• New York, New York
Date 1937
Subject.Topical (LCSH)
  • Communism
  • Economics
Subject.Topical (Local)
  • Social conditions
Subject.Geographic (TGN)
  • Soviet Union
Genre (AAT)
  • pamphlets
Language English
Type (DCMI)
  • Text
Original Item Extent 63 pages; 22 cm
Original Item Location HN523.Y8613 1937
Original Item URL http://library.uh.edu/record=b8304536~S11
Original Collection Socialist and Communist Pamphlets
Digital Collection Socialist and Communist Pamphlets
Digital Collection URL http://digital.lib.uh.edu/collection/scpamp
Repository Special Collections, University of Houston Libraries
Repository URL http://libraries.uh.edu/branches/special-collections
Use and Reproduction In Copyright: This item is protected by copyright. Copyright to this resource is held by the creator or current rights holder, and the resource is provided here for educational purposes. It may not be reproduced or distributed in any format without permission of the copyright owner. Users assume full responsibility for any infringement of copyright or related rights.
File Name index.cpd
Item Description
Title Image 64
Format (IMT)
  • image/jpeg
File Name uhlib_2209396_063.jpg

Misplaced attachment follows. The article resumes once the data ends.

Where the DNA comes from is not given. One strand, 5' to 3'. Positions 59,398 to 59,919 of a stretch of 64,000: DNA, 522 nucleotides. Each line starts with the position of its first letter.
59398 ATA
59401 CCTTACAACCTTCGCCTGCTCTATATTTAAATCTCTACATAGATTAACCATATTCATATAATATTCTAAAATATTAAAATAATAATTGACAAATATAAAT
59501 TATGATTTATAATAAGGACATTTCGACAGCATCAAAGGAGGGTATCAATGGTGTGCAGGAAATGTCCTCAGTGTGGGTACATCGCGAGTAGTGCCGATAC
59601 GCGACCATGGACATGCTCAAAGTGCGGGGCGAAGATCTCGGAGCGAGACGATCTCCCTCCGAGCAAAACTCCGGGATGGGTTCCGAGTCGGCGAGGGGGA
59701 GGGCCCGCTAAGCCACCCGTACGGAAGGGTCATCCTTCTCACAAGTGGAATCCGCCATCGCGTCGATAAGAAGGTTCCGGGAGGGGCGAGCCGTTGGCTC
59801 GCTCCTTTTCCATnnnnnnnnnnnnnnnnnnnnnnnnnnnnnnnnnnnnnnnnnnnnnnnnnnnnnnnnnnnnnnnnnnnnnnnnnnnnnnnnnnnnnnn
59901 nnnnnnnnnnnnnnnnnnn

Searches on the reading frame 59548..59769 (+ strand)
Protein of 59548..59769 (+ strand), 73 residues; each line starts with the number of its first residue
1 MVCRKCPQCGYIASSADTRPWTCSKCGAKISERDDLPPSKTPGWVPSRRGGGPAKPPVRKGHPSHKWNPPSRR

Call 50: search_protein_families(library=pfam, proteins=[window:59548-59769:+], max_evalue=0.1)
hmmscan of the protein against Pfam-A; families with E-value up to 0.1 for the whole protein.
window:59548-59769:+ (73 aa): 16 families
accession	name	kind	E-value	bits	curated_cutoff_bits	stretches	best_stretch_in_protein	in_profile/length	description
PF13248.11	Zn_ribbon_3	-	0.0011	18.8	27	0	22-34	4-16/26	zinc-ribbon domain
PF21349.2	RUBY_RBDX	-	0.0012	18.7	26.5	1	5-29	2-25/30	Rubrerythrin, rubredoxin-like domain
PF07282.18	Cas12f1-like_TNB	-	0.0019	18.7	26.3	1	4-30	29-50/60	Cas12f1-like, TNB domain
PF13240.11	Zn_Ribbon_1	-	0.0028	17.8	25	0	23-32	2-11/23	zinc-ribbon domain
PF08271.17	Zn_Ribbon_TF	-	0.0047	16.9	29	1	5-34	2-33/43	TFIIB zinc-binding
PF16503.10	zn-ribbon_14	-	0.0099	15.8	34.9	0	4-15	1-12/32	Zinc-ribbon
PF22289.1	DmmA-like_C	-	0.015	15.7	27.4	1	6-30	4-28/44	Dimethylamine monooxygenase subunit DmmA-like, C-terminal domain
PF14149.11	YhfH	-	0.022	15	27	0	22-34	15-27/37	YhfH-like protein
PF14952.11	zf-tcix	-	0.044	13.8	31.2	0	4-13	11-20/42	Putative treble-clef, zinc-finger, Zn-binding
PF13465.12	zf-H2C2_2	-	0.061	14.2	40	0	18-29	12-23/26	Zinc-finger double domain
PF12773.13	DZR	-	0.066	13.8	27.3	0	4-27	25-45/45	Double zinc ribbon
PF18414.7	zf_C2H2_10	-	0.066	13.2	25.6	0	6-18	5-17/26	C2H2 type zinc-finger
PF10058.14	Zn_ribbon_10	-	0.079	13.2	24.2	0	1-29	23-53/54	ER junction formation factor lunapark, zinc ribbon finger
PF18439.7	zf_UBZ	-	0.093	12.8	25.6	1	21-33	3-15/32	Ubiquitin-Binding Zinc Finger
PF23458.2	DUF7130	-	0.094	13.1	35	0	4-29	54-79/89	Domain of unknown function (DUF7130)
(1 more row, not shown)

Transcript The biggest industrialists can always expect to have known and unknown rivals rise against them and defeat them. They can only act empirically. The responsible-specialist, a part of the Plan, can act with much more assuredness than any capitalist. For he commands everything in his region. He holds, centralized in his office, all the threads of activity around him. With chalk and an eraser, by modifying the curves and figures in the graph chart back of his desk, he can change the rhythm of the life of all the human beings in his domain. The well-being of the workers is for him also a little curve, no more than a little curve. Outside of the intellectual interest and moral satisfaction that his work offers him, the specialist has the advantage of enjoying a relative high standard of living, as compared to the misery of the others. He frequents the theater, intellectual and literary circles, concerts. Everything that he enjoys is a part of his function. He has at his disposal an auto, stenographers, various personal help. The next step would be giving him political power. That will come. To start with, the specialist had various social origins. However, preference was given to members of the working class, in the name of which the new world was being constructed. This was of slight consolation to the workers, because bosses of plebeian origin have never been any better than masters with other derivations. What is happening at present is something that has always happened with new privileged castes. It is becoming more and more true that the specialist's son becomes himself a specialist. The specialist's son has the advantage of a high standard of living. This makes him more apt for study. And he has already received from his milieu an education that prepares him for his future life. With the aid of his relatives, he can prepare himself better for the examinations than candidates hailing from other strata. It is quite natural for him to move in the direction indicated for him by everything that he has heard and learned since his childhood. Furthermore, his family has numerous connections. And in that country, pull is essential. Most often the specialists belong to the Communist Party. Thus politics and technique do not wander apart. The higher the sphere, the more Party members abound in it. The responsible-specialist is nearly always a member of the Party. As a result of this condition, the Soviet system assumes a homogeneity and solidity never known in any other regime. The "communist" specialist (in the official sense of the word) is the type of boss par excellence. He is the synthesis of economic and political power. The Class Struggle Continues It is quite obvious that we are not dealing here with a socialist regime in its birth pangs. Neither is the Soviet order peculiarly Russian. I think we have here a new kind of social order, with new classes. We can not accept the subterfuge according to which there are no classes in the USSR but only a "Stalinist bureaucracy." It is not enough that the castes of "specialists" and "responsibles" 62